I have really enjoyed using the stem stitch in my recent designs. It creates a solid clean line and is perfect for stems (hence the name!) It's also good for outlines, straight and curved lines. It creates a subtle rope like effect and looks quite delicate when only a few strands of thread are used and bold with more threads.
Here's a few examples of some designs where I have used stem stitch....
Stem Stitch Tutorial:
1. Start by threading the needle with your stranded embroidery thread. It's up to you how many strands of thread you want to sew with. I have chosen three threads for this tutorial. Tie a small knot at one end of the thread.
2. Bring the needle up through the fabric, this is your starting point.
3. Then put the needle back in the fabric. The first stitch can be slightly longer than the rest of the stitches. Pull the needle through to the back, leaving a small loop of thread on top of the fabric.
4. Bring the needle back through the fabric in the middle of the stitch. Pull the needle all the way through so the stitch is secure. The end of the thread should be coming through the middle of the stitch.
TIP: Be mindful of where your thread sits. As you can see my thread is sitting below my needle. It does not matter if the thread sits above or below the needle but make sure the direction is consistent across your stem stitch.
5. Put the needle back in the fabric to create the next stitch. This stitch can be slightly shorter than the first stitch.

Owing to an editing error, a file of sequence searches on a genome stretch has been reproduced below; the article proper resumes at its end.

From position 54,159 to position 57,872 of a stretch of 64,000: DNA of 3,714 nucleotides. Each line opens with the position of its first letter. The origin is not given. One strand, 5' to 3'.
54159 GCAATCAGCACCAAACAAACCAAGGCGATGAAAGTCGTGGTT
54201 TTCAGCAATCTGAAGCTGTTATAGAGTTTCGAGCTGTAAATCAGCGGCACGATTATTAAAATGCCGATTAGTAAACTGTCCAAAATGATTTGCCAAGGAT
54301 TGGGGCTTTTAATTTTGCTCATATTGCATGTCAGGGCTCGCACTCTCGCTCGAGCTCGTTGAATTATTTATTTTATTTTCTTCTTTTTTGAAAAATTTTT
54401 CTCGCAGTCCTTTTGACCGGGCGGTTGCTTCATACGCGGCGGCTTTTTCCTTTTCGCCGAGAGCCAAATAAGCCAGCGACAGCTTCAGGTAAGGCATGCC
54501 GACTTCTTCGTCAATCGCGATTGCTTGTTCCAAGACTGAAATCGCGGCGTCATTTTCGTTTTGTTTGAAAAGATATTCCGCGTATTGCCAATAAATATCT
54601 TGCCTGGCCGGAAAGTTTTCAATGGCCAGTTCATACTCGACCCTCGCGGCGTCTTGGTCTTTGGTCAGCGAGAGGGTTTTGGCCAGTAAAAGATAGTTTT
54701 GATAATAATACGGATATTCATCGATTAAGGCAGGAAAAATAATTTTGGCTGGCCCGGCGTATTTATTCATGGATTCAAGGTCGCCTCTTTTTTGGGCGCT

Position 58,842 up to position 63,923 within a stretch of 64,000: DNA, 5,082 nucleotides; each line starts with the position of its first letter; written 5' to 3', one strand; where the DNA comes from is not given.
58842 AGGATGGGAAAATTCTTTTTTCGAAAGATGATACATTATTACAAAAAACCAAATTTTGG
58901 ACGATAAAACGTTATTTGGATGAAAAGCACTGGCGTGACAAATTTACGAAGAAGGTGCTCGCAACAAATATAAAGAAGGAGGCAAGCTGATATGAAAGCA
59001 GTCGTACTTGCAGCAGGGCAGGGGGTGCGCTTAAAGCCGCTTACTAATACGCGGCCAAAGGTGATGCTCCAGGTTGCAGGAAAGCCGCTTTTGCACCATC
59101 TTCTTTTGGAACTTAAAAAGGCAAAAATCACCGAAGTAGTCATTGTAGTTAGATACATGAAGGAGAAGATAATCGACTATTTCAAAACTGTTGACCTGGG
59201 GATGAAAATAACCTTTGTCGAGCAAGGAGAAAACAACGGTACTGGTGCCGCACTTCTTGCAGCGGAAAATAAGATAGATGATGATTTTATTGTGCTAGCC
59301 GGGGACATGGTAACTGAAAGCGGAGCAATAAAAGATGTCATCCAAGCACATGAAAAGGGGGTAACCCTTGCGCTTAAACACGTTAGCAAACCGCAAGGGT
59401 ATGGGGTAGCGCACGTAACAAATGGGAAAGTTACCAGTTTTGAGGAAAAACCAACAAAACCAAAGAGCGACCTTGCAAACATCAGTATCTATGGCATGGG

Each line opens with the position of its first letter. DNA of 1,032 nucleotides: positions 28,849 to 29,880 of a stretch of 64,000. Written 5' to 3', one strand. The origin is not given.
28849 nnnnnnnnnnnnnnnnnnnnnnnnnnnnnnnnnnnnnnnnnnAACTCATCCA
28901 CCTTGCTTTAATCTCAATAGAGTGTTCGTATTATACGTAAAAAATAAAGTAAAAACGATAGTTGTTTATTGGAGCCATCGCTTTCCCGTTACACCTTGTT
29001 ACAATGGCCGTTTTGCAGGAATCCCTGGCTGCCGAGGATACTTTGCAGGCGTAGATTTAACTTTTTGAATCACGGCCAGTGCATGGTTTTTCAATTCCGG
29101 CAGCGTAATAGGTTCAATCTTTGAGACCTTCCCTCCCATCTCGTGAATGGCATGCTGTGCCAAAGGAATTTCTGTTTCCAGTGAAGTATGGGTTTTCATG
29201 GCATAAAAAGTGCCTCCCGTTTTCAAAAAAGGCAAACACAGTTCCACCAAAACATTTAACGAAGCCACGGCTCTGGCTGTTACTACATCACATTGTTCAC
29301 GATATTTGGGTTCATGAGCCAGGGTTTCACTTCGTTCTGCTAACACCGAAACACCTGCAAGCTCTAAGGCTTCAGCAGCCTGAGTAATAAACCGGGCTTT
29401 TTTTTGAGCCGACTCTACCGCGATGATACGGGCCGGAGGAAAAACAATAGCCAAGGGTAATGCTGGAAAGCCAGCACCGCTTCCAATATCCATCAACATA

6. Pull the needle through to the back, leaving a small loop of thread on top of the fabric.
7. Bring the needle through from the back of the fabric, place the needle in the end of the last stitch.
8. Pull the needle all the way through so the stitch is secure. The end of the thread should be coming through the middle of the last stitch.
9. Repeat steps 5-8 for the rest of the stem stitch. After a few stitches you should be able to see the rope effect emerging.
Stem Stitch Tips:
* Keep the stitches smaller for curved lines to achieve a smooth rounded look
* Keep the direction of the thread consistent across your stem stitch
* Vary the amount of threads used to change the look of the stem stitch
* Try to keep the length and tension of your stitches consistent to create a smooth uniform finish
I worked a second line of stem stitch using six strands of thread. This shows how changing the thread can change the look of the stitch.
Now we can practice the stem stitch in the next page of our stitch book. If you haven't started your own stitch book yet then click here to find out more.
I started by roughly drawing out the page design onto paper and then transferring onto the fabric using a Frixion pen. It's up to you what you want to include on your page but try to include different shapes.
Gather together some embroidery thread in your chosen colours and begin stitching your page design using the stem stitch.
Vary the amount of strands of embroidery thread you stitch with. This will help you see how changing the amount of threads will work better depending on what you are stitching.
Treat this page as somewhere to experiment with the stitch. Try out different things and see what looks you can achieve. You could even bring in other stitches and start to create your own designs which you could later transfer into your own embroidery projects.
I would love to see how your stitch book is coming together. Tag me on social media @hannahburburydesigns and use the hashtag #hannahburburydesigns